YAP Seeks Donor Support for Effective Alternatives to Youth Prison and Residential Placements
Thousands of young people will spend the holidays away from home, not because of the COVID-19 pandemic, but because they’re in detention, youth prisons and congregate residential facilities.

Youth Advocate Programs (YAP), Inc. works tirelessly, every day with youth justice and child welfare partners in 29 states and the District of Columbia to provide safe, community-based alternatives to out-of-home residential youth services placements. YAP’s evidence-based alternative model is effective because of its simplicity. Neighborhood-based YAP Advocates empower youth to identify their gifts, skills and talents. YAP connects youth and their families with accessible tools, including basic needs resources, to achieve their educational, employment and emotional goals.

  • YAP Reduces Recidivism: 86% of participants were not convicted of a new offense six-12 months after completing the program 
  • YAP Keeps Kids at Home with their Families: Nearly 90% of participants were living safely in the community at discharge, with fewer than 5% in secure placement six-12 months after completing the program
  • YAP Makes Employment Connections: 51% increase in participants of working age who have paying jobs 
  • YAP Fights for Racial Equity and Justice: 68% of program participants are people of color living in under-served neighborhoods 

This holiday season, YAP is asking those who believe in our model to support it through holiday and end-of-year donations. You can support YAP with online payments, gifts of stock, trust and/or annuities. To those who already give, thank you for your sustained support.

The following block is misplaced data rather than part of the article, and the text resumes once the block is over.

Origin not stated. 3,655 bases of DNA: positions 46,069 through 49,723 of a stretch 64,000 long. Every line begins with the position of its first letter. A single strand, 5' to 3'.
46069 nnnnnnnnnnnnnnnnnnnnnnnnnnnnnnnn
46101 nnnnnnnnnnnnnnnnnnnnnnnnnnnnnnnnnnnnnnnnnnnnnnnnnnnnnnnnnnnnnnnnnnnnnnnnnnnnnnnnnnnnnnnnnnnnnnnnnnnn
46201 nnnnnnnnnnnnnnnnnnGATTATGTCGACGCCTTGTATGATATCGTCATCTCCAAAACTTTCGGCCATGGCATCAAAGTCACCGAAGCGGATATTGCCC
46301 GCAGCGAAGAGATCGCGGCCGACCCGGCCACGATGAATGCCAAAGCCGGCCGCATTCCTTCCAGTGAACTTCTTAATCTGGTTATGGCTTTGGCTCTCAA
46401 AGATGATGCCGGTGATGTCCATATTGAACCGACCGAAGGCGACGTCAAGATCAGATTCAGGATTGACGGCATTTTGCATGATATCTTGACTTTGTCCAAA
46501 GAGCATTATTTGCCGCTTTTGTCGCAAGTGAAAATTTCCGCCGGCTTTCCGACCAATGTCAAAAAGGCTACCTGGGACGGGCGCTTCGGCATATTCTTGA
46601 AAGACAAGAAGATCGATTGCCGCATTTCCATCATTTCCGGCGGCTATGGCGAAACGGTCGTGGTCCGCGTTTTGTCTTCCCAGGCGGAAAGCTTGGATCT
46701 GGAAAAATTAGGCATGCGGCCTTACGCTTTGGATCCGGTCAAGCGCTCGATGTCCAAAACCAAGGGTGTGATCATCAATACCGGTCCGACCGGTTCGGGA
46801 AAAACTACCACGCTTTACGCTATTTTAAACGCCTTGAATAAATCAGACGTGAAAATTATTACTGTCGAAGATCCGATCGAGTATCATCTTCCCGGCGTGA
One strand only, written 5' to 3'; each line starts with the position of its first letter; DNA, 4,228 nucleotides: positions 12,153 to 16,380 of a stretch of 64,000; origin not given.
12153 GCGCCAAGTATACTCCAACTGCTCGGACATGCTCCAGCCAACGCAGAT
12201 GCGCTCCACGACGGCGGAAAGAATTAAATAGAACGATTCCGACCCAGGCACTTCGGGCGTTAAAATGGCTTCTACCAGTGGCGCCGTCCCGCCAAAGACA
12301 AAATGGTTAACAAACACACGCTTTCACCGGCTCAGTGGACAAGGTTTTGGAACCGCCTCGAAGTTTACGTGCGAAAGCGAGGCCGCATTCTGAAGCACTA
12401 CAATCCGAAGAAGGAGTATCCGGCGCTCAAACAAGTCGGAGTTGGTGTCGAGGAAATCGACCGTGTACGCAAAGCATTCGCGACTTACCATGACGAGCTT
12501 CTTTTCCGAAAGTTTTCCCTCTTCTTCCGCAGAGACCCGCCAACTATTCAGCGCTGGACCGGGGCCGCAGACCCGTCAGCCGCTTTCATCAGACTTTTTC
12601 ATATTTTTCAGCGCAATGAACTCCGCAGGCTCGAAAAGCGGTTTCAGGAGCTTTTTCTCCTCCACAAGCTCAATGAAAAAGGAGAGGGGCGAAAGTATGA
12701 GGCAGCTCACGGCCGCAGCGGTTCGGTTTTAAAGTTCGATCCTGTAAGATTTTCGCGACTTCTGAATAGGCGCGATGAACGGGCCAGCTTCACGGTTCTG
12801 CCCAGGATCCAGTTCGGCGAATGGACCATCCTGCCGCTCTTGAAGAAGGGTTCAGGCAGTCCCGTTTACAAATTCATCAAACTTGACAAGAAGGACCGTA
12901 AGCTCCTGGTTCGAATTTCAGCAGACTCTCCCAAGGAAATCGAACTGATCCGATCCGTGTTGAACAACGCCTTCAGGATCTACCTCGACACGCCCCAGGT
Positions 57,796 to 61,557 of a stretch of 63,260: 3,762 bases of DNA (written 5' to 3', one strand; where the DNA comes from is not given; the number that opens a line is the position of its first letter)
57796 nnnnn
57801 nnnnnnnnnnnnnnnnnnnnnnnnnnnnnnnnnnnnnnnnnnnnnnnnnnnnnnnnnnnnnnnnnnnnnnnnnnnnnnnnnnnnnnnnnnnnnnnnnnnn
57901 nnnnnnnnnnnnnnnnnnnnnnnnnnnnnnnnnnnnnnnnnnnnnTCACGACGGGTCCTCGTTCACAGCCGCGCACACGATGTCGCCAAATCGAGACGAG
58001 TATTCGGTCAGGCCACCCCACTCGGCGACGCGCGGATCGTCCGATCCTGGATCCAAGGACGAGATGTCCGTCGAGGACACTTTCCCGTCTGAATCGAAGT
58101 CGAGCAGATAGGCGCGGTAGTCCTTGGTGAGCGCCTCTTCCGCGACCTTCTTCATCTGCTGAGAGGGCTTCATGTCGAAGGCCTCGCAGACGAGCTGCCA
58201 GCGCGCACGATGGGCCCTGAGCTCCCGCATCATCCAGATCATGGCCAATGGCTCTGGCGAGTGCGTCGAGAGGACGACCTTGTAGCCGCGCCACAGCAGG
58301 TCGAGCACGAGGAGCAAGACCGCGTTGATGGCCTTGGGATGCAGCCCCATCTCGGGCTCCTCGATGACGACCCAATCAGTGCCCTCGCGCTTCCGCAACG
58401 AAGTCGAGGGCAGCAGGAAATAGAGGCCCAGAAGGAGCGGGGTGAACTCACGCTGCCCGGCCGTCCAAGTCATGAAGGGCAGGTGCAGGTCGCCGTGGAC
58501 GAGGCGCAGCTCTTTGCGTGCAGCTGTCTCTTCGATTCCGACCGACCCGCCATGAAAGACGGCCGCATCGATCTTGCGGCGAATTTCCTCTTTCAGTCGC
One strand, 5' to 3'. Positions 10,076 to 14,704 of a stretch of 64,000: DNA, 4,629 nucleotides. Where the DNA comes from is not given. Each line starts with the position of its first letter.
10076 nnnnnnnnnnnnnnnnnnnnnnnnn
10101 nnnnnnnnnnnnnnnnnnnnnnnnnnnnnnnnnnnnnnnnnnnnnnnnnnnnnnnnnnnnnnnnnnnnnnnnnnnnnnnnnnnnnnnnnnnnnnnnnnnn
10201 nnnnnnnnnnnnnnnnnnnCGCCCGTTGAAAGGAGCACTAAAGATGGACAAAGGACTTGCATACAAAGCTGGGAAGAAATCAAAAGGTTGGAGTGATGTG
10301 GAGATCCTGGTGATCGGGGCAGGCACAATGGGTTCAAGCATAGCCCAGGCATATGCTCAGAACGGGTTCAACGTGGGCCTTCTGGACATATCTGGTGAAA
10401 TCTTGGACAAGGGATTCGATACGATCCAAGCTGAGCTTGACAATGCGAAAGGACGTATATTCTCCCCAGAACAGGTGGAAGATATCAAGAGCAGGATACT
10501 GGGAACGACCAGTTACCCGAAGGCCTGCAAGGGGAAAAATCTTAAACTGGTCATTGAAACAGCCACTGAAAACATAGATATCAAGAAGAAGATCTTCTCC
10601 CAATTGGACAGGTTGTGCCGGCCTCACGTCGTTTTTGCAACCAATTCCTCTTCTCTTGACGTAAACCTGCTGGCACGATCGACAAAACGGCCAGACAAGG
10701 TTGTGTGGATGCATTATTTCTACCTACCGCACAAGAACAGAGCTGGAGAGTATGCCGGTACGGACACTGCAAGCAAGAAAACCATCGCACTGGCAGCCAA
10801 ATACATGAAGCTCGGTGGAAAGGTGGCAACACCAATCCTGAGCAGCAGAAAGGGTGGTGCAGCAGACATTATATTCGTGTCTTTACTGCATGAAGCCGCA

New Alternatives to Youth Incarceration Launched in Six U.S. Communities
At his announcement of his state’s new plan to replace its youth prisons with community-based services, Illinois Gov. JB Pritzker introduced 21-year-old Diasee.
“When I was 15, I was charged as an adult after taking the life of another person,” he said. "I grew up in a violent area, but that’s not an excuse. I live with what I’ve done every day.”

After a hearing where the charge was changed to a youth offense, Diasee spent five years in three Illinois Department of Juvenile Justice (IDJJ) youth prisons. As part of the plan for him to reenter his community, he began working with Youth Advocate Programs (YAP), Inc., a national nonprofit that partners with justice and social services systems in 29 states and the District of Columbia to provide community-based alternatives to youth incarceration and out-of-home placement.

The new IDJJ YAP program is one of six community-based youth justice start-ups across the U.S. funded by the Safely Home Fund, an initiative implemented by YAP in partnership with Georgetown University’s Center for Juvenile Justice Reform (CJJR). YAP and CJJR collaborated to create the unique grant to provide a year of funding to seed innovative community-based rehabilitative services for the highest-risk youth, many whose histories include serious offenses, multiple arrests, and lengthy out-of-home placements.

She Thanks Her Advocate for Empowering Her with Tools to Brighten Her ‘Destany’
By her 13th birthday, Destany had been in multiple foster homes, experienced sexual assault, and was convinced most adults are not to be trusted.

Today, at 18, she’s living happily with her partner in Albany, NY, has a new job, and is looking forward to a bright future. Destany is grateful to Wayne County YAP for sticking with her through the tough times and empowering her with tools to turn her life around.

YAP in the News
The Times-Tribune: Namedropper